Jimmy Carter: Punishing the Innocent Is a Crime
This is an important perspective by President Jimmy Carter on sanctions against Palestinians
International Herald Tribune
SUNDAY, MAY 7, 2006
ATLANTA Hamas and the Palestinians
Innocent Palestinian people are being treated like animals, with the presumption that they are guilty of some crime. Because they voted for candidates who are members of Hamas, the United States government has become the driving force behind an apparently effective scheme of depriving the general public of income, access to the outside world and the necessities of life.
Overwhelmingly, these are school teachers, nurses, social workers, police officers, farm families, shopkeepers, and their employees and families who are just hoping for a better life. Public opinion polls conducted after the January parliamentary election show that 80 percent of Palestinians still want a peace agreement with Israel based on the international road map premises. Although Fatah party members refused to join Hamas in a coalition government, nearly 70 percent of Palestinians continue to support Fatah's leader, Mahmoud Abbas, as their president.
It is almost a miracle that the Palestinians have been able to orchestrate three elections during the past 10 years, all of which have been honest, fair, strongly contested, without violence and with the results accepted by winners and losers. Among the 62 elections that have been monitored by us at the Carter Center, these are among the best in portraying the will of the people.
One clear reason for the surprising Hamas victory for legislative seats was that the voters were in despair about prospects for peace. With American acquiescence, the Israelis had avoided any substantive peace talks for more than five years, regardless of who had been chosen to represent the Palestinian side as interlocutor.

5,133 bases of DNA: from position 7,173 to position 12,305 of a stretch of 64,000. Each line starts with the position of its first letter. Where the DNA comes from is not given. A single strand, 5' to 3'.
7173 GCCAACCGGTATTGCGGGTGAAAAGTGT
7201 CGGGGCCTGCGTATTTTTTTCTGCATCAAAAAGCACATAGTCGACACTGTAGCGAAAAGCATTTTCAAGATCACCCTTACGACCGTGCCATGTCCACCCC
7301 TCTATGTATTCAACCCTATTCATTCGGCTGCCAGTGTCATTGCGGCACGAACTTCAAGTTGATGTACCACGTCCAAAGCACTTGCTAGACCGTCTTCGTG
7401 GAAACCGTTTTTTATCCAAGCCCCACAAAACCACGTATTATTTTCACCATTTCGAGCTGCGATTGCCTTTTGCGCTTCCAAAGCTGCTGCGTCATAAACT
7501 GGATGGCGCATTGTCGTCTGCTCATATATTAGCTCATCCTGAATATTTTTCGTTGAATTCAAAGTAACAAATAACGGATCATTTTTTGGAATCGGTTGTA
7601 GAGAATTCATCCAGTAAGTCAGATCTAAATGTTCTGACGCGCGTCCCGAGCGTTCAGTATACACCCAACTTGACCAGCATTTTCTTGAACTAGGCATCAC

The day after his party lost the election, Abbas told me that his own struggling government could not sustain itself financially with their daily lives and economy so severely disrupted, and access from Palestine to Israel and the outside world almost totally restricted. They were already $900 million in debt and had no way to meet the payroll for the following month. The additional restraints imposed on the new government are a planned and deliberate catastrophe for the citizens of the occupied territories, in hopes that Hamas will yield to the economic pressure.
With all their faults, Hamas leaders have continued to honor a temporary cease-fire, or hudna, during the past 18 months, and their spokesman told me that this "can be extended for two, 10 or even 50 years if the Israelis will reciprocate." Although Hamas leaders have refused to recognize the state of Israel while their territory is being occupied, Prime Minister Ismail Haniyeh has expressed approval for peace talks between Abbas and Prime Minister Ehud Olmert of Israel. He added that if these negotiations result in an agreement that can be accepted by Palestinians, then the Hamas position regarding Israel would be changed.
Regardless of these intricate and long-term political interrelationships, it is unconscionable for Israel, the United States and others under their influence to continue punishing the innocent and already persecuted people of Palestine. The Israelis are withholding approximately $55 million a month in taxes and customs duties that, without dispute, belong to the Palestinians. Although some Arab nations have allocated funds for humanitarian purposes to alleviate human suffering, the U.S. government is threatening the financial existence of any Jordanian or other bank that dares to transfer this assistance into Palestine.
There is no way to predict what will happen in Palestine, but it would be a tragedy for the international community to abandon the hope that a peaceful coexistence of two states in the Holy Land is possible. Like Egypt and all other Arab nations before the Camp David Accords of 1978, and the Palestine Liberation Organization before the Oslo peace agreement of 1993, Hamas has so far refused to recognize the sovereign state of Israel as legitimate, with a right to live in peace. This is a matter of great concern to all of us, and the international community needs to probe for an acceptable way out of this quagmire. There is no doubt that Israelis and Palestinians both want a durable two-state solution, but depriving the people of Palestine of their basic human rights just to punish their elected leaders is not a path to peace.
(Former President Jimmy Carter is founder of the Carter Center, a nonprofit organization working for peace and health worldwide. )